Send a Tweet
Most Popular Choices
Share on Facebook 35 Share on Twitter Printer Friendly Page More Sharing
Exclusive to OpEd News:
OpEdNews Op Eds   

Al Gore Speaks to 6,000 Earth Scientists in San Francisco

By       (Page 1 of 1 pages)   3 comments
Message Sarah Hoffman
Become a Fan
  (1 fan)
Every December, thousands of earth and planetary scientists converge on San Francisco for the annual meeting of the American Geophysical Union, a week-long mind-expanding event that consists of talks, posters, symposia, and exhibits. One of my journalist colleagues describes it as "like summer camp for scientists."

The American Geophysical Union, commonly known as the AGU, is the world's largest organization of scientists, with over 43,000 members in more than 130 countries, and the annual meetings regularly attract thirty percent of those members.

For the past three years, I have been covering the annual AGU meeting as a freelance journalist. Although publications such as National Geographic and Science News regularly send correspondents to cover the meeting, a surprisingly low number of science articles are published in the "main stream media." Each year there will be a few stories that attract the wire services and editors of newspapers -- this year, for example, one was the first results from the Stardust spacecraft, which returned samples of cometary material to Earth. Although AP wire service articles from the AGU meeting are often published by newspapers around the country, very rarely are these stories covered by television news. Sadly, even when there is a major event linking the AGU community with the broader body politic, major media outlets most often ignore it.

On Thursday, December 14, 2006, former vice president Al Gore spoke to over 6000 earth scientists from around the world. Very few Americans heard about the speech, and those who did received only a very narrow description of it.

Over 13,000 scientists attended the 2006 conference, and about 6,000 managed to squeeze in to hear Mr. Gore, but an overflow crowd of at least one thousand was turned away . Only registered conference attendees and about 100 members of the press were permitted to enter the ballrooms at the San Francisco Marriott Hotel. There were 3500 seats in the largest ballroom, all of which were occupied. Standees were not permitted in that space, but over 2500 scientists watched the speech on giant video screens in a smaller ballroom that seated 1500 and was packed with attendees standing shoulder to shoulder. Hundreds of others stood in the hallways to listen. Thus, well over half of these scientists from all over the world either heard the speech or tried to hear it. (My attendance numbers were obtained by questioning hotel management on the number of chairs they set up and how many were turned away.)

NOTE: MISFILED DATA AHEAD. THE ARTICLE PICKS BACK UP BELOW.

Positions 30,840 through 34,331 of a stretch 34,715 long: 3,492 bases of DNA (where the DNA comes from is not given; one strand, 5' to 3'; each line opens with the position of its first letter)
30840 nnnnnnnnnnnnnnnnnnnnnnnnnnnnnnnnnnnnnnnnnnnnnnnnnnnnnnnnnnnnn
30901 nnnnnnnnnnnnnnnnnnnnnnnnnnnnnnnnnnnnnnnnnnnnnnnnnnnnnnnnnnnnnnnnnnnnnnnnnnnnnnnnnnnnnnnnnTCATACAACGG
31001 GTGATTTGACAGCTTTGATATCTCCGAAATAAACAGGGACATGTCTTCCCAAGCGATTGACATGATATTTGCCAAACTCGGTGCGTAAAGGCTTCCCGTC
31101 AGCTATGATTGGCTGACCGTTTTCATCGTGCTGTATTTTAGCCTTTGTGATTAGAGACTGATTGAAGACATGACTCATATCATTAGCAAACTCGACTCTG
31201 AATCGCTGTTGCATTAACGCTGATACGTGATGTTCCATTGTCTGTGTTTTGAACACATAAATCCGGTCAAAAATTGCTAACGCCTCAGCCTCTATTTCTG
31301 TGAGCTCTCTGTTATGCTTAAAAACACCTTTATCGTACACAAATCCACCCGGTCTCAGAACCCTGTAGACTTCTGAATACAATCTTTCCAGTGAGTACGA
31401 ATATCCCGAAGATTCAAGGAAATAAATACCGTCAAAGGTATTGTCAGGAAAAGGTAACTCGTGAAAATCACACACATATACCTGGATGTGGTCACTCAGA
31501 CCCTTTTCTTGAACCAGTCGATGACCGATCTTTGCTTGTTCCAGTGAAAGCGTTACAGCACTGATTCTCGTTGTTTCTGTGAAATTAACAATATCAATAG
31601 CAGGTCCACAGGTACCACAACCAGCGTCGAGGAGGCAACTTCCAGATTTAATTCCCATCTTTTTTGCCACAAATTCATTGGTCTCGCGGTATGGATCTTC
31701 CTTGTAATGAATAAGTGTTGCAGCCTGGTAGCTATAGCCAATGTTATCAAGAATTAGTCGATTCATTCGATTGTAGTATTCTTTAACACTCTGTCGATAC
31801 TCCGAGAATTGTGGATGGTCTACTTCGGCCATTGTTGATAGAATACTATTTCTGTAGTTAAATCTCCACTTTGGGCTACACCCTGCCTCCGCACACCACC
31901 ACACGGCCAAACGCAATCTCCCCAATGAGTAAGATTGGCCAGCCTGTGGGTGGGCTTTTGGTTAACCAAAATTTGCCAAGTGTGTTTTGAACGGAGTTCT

AGU scientists are the leaders in research on climate change, climate history, oceanography, atmospheric science, geology, geophysics, and ecological sciences, as well as space sciences such as aeronomy, planetology, and solar dynamics. These annual meetings have been the principal means by which researchers on global climate change have engaged one another as well as being the predominant public forum for scientists to present their data on the developing changes in the Earth's climate.

Having attended these meetings for over 25 years, as both a scientist and a journalist, I have witnessed a profound change in the tone and language of the conference, as earth scientists have become increasingly anxious, particularly over the past ten years.

As their research has documented the evidence for large changes in the Earth's climate and the increasing likelihood of catastrophic global warming, the community of scientists has become more vocal about the looming dangers. However, the lack of a U.S. program for reducing emissions of greenhouse gases and the world's reliance on fossil fuels has led to a profound sense of panic among them, and there is deep respect for the former vice president as one of the few American politicians to have taken the climate crisis seriously.